Ongoing rampant sexual assault within America's armed forces is a tragedy. The 2012 Workplace and Gender Relations Survey of Active Duty Members (WGRA) found that an estimated 26,000 active-duty servicemembers were sexually assaulted last year, and recent allegations of sexual assault by officers assigned to prevent that very crime have lent the situation a sinister irony. The U.S. military is clearly facing, in the words of Chairman of the Joint Chiefs of Staff Gen. Martin Dempsey, "a crisis."
Last week, Gen. Mark Welsh, the Air Force chief of staff, declared that confronting the problem was his "No. 1 priority." Army Chief of Staff Gen. Ray Odierno went further, saying: "The Army is failing in its efforts to combat sexual assault and sexual harassment." He said that fighting the crime is now "our primary mission." Repeating the claims of his two predecessors, Defense Secretary Chuck Hagel vowed to solve the chronic problem of sexual assault and stated that "every option is on the table."
The estimated incidents of "unwanted sexual contact" within the military have increased since the previous survey in 2010 despite internal reforms. When reviewing the Pentagon and service websites dedicated to preventing sexual assault, it is difficult to comprehend the vast number of new directives, memoranda, instructions, policies, and awareness-raising campaigns that have been introduced over the past three years -- none of which seems to be having an effect. Nancy Parrish, president of Protect Our Defenders, referred to these efforts as "half-hearted, half-measured reform Band-Aids."
Unfortunately, however admirable the recent condemnations of sexual assault in the military, they're unlikely to have much impact, because sexual assault in the military is not a military problem. It is an American problem. Scholars, retired officers, and others have longed warned of the creeping militarization of American society. However, as the Pentagon yet again renews its sexual assault prevention efforts, it must not discount the socialization of the American military.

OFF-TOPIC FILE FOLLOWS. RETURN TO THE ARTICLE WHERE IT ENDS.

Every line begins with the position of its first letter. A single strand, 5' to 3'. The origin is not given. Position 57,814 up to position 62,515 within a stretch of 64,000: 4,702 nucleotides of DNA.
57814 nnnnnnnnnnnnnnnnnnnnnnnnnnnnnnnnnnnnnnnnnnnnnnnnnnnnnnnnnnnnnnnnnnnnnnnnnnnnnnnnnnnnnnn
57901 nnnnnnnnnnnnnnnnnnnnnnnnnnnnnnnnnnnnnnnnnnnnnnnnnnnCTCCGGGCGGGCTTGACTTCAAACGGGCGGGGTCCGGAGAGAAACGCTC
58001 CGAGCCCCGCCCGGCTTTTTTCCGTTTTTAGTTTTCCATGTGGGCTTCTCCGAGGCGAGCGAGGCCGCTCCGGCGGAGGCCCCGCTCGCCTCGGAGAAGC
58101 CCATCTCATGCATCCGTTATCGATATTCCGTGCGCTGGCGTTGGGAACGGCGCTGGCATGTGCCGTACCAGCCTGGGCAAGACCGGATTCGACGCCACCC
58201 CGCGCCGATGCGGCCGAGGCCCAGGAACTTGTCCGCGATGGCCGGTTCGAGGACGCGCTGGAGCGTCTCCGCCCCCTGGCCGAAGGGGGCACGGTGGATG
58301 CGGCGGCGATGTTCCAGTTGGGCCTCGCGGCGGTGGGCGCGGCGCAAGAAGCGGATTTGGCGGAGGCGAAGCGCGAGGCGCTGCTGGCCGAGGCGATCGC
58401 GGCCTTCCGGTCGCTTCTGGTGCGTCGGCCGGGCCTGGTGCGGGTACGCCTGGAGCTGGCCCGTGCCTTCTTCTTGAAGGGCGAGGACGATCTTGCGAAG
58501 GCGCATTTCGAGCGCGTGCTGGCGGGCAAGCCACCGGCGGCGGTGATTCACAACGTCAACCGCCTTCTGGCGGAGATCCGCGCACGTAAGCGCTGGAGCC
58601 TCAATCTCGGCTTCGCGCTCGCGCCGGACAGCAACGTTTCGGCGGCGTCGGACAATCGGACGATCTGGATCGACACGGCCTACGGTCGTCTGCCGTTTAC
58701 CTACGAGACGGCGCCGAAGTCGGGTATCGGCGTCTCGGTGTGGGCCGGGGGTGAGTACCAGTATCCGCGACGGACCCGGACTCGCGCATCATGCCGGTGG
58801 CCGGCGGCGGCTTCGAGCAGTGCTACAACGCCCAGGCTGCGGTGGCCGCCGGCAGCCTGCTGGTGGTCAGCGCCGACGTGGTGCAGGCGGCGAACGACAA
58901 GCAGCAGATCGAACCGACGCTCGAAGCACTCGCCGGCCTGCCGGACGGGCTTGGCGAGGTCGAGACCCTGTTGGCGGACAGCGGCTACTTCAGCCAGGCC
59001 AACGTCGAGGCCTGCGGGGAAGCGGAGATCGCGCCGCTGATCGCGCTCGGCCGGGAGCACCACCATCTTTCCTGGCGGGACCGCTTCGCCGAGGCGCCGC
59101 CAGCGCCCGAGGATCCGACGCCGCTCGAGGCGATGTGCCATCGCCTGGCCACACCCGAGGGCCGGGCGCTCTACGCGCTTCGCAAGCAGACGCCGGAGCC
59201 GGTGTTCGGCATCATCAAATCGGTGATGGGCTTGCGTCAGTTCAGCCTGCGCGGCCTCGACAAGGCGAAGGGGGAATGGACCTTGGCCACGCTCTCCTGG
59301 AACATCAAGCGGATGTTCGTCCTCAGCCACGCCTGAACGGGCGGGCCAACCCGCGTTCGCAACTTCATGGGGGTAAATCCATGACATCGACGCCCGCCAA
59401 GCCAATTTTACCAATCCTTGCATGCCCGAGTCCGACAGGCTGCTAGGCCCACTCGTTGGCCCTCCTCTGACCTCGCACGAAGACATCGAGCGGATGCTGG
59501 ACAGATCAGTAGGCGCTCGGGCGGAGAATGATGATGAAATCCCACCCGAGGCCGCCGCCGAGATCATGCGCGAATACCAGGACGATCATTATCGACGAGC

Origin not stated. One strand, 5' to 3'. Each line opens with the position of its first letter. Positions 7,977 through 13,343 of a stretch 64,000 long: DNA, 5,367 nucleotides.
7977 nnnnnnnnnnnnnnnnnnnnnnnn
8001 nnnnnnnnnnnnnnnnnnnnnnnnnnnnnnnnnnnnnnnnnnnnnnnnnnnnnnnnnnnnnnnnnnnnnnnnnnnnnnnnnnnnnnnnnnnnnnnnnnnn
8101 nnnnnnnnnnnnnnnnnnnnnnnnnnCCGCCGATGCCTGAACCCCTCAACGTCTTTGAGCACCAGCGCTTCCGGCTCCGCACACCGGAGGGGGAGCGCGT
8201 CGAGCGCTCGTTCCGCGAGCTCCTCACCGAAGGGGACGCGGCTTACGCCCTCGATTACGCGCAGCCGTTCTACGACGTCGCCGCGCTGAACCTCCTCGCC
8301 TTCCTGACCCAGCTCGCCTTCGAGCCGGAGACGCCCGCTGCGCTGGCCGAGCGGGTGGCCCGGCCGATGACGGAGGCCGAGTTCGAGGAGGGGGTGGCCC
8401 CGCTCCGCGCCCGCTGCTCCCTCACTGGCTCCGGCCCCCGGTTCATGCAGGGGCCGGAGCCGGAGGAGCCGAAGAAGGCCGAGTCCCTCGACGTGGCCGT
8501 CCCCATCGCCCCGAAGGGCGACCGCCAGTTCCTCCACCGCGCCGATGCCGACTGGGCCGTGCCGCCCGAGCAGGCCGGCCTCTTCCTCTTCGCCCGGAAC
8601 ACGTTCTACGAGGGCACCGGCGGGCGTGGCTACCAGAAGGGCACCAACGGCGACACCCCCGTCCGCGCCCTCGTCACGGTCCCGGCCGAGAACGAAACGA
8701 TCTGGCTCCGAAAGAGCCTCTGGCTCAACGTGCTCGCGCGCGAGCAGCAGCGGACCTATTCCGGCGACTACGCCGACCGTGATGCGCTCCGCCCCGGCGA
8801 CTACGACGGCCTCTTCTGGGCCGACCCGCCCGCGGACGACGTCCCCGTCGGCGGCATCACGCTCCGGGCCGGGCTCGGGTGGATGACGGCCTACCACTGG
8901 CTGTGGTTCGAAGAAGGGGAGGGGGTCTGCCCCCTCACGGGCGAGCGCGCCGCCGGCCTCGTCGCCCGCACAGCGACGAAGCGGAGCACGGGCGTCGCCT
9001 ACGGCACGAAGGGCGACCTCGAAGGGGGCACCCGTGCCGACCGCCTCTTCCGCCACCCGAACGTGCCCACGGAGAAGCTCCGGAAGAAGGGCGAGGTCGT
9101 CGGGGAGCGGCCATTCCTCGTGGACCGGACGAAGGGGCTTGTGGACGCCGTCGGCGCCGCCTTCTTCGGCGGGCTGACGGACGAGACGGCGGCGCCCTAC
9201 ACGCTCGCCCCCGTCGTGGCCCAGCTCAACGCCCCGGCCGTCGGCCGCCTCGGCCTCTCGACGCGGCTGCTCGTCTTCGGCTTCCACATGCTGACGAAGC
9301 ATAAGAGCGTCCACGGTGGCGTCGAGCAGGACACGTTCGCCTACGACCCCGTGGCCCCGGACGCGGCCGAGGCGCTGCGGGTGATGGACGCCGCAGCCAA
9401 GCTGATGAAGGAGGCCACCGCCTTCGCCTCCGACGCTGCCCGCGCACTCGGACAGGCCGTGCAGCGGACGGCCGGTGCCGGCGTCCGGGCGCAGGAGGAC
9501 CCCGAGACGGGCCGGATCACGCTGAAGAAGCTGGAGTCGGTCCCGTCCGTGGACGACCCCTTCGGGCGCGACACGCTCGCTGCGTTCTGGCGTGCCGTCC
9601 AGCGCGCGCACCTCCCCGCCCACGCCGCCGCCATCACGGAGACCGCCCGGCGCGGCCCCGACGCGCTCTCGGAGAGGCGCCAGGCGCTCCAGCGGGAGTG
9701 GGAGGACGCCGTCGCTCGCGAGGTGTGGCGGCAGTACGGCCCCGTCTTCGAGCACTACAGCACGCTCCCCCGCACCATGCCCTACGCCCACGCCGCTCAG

The data suggest that one servicemember is sexually assaulted every 20 minutes and that one American citizen is sexually assaulted every two minutes, but it is difficult to directly compare military and civilian sexual assault rates. The WGRA defines "unwanted sexual contact" as "completed or attempted sexual intercourse, sodomy (oral or anal sex), penetration by an object, and the unwanted touching of genitalia and other sexually-related areas of the body." Survey participants were asked to report incidents occurring in the past 12 months. Meanwhile, the Department of Justice survey used to calculate sexual assaults nationwide asks participants if anyone has "attacked" or "threatened" them by "grabbing, punching, or choking" or by "any rape, attempted rape or other type of sexual act" over the course of the past six months.